Restaurant Development & Design

March-April 2017

restaurant development + design is a user-driven resource for restaurant professionals charged with building new locations and remodeling existing units.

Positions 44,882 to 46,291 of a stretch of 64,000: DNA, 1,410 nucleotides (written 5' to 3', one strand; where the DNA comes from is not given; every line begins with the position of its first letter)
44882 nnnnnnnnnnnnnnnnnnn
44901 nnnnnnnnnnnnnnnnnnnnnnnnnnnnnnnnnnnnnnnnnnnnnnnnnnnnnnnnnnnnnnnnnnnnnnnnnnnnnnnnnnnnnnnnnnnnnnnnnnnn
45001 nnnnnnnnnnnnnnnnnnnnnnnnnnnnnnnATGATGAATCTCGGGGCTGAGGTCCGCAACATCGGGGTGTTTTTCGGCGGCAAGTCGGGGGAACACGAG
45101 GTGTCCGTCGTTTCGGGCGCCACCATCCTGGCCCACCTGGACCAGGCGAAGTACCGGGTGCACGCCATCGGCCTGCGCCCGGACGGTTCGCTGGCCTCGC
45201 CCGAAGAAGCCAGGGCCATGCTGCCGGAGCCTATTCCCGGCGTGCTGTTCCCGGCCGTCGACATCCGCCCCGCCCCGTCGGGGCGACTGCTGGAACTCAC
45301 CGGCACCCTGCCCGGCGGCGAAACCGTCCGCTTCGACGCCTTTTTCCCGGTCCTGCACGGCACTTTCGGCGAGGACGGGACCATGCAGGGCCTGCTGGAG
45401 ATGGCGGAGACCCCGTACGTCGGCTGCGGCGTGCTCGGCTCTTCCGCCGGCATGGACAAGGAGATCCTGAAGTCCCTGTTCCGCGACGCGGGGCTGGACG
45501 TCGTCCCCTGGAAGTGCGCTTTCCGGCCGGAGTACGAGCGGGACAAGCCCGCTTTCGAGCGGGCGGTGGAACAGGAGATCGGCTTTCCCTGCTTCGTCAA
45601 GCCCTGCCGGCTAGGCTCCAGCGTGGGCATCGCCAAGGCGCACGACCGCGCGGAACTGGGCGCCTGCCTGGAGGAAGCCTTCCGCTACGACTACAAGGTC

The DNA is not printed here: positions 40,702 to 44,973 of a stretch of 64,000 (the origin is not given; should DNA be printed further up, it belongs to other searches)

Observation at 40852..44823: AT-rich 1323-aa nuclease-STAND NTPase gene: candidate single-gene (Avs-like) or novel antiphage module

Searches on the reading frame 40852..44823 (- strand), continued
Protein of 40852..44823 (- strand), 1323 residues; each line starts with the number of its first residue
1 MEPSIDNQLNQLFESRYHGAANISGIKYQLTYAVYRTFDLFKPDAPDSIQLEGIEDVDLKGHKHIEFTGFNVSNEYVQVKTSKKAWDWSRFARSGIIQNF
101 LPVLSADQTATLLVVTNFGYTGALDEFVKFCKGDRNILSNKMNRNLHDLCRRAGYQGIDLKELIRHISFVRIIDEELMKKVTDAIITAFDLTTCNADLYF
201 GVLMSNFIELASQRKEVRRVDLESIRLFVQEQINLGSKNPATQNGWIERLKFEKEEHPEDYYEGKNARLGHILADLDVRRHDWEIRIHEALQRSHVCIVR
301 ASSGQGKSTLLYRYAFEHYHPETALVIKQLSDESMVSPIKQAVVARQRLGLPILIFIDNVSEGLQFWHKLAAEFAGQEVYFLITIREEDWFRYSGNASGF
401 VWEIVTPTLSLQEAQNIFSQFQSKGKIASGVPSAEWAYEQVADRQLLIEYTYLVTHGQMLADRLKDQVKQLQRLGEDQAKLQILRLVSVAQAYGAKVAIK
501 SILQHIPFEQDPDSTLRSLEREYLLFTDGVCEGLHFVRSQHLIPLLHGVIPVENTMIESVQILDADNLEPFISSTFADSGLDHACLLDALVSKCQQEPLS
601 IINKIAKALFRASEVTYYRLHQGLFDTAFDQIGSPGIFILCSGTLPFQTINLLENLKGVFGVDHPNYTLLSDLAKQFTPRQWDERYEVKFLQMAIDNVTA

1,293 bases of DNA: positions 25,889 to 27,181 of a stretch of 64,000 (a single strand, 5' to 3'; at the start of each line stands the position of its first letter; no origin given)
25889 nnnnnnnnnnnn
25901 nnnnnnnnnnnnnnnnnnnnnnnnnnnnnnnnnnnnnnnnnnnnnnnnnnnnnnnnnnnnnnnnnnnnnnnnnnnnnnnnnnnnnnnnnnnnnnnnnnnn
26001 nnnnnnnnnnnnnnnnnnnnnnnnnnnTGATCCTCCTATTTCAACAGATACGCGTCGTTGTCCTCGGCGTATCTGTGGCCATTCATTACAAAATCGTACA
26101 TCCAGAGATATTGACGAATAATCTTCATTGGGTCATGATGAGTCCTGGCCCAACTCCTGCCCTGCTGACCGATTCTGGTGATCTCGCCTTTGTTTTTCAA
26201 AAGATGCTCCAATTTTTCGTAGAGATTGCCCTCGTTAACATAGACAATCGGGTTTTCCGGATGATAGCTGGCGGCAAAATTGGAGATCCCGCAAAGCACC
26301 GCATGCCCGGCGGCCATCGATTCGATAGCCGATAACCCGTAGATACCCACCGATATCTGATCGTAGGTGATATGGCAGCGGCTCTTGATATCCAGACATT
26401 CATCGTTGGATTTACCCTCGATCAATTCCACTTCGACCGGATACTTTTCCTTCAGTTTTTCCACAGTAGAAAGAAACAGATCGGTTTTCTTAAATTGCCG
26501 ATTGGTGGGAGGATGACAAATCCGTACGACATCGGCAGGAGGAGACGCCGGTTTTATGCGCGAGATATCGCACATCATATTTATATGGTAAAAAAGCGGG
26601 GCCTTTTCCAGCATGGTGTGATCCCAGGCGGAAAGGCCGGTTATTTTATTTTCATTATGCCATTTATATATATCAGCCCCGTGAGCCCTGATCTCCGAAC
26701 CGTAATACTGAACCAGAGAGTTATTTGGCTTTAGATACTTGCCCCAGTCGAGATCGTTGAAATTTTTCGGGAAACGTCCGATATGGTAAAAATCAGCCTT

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7 8 • r e s t a u r a n t d e v e l o p m e n t + d e s i g n • M A R C H / A P R I L 2 0 1 7 Form + Function AV Systems Integration By Stephanie Aurora Lewis, RA, LEED AP, Contributing Editor A restaurant's audiovisual sys- tem's ability to influence the dining atmosphere is undoubt- edly a powerful factor. "AV sys- tems are no longer thought of as vanity now but as a necessity," says Casey Johnston, founder and lead designer of Serious Audio Video Inc. Proactive and upfront planning and coordination of the AV system is critical. Early coordination also saves proj- ect costs. "Ahead of construction, plan the AV system around the needs of the restaurant instead of designing the AV system around the needs of a complet- ed building," says Rusty Howell, senior account manager at M3 Technology Group, Inc. The first step in the AV design process is to interview the owners and operators to get a sense of what they want and what they need from a sys- tem. "Owners and managers are good at knowing what they want for their restaurant," says Howell. The restaurant segment and type will help shape the design of the facil- ity's AV system. For example, Howell says that most sports restaurateurs want every patron to be able to see four to five different TV screens at the same time. Architects and interior designers have strategies that help restaurateurs and AV technicians achieve their end goals without compromising aesthet- ics. Architects and consultants can offer acoustical expertise, while interior designers can work with the team to en- sure the AV system is incorporated into — and in some cases, hidden within — the interior design elements. Developing a 3-D sketch of the AV design can make for a more collabora- tive and efficient planning process. "It may take us more time to complete our design, but if we can provide a three-dimensional rendering, it helps the client to better envision what the finished installation will look like," says John Andrade, director of operations at Colorado Audio/Video. Sometimes An- drade's team will add "cones of vision" onto the drawings to help the client also visualize the seating pattern. Working in tandem allows the AV team and the interior designer to work toward the same goals. For example, a restaurant may choose concrete flooring for aesthetic reasons, but for acoustical reasons, cork flooring may be the better choice. Architects also should ideally dedicate space for AV equipment at the beginning of the design phase. Sound strategies will vary by location and include a mixture of foreground and background noise. "No matter the combination of foreground At Jackson's All-American Sports Grill in Colorado, TVs line the wall behind the bar. Photo by Kim Ziegler

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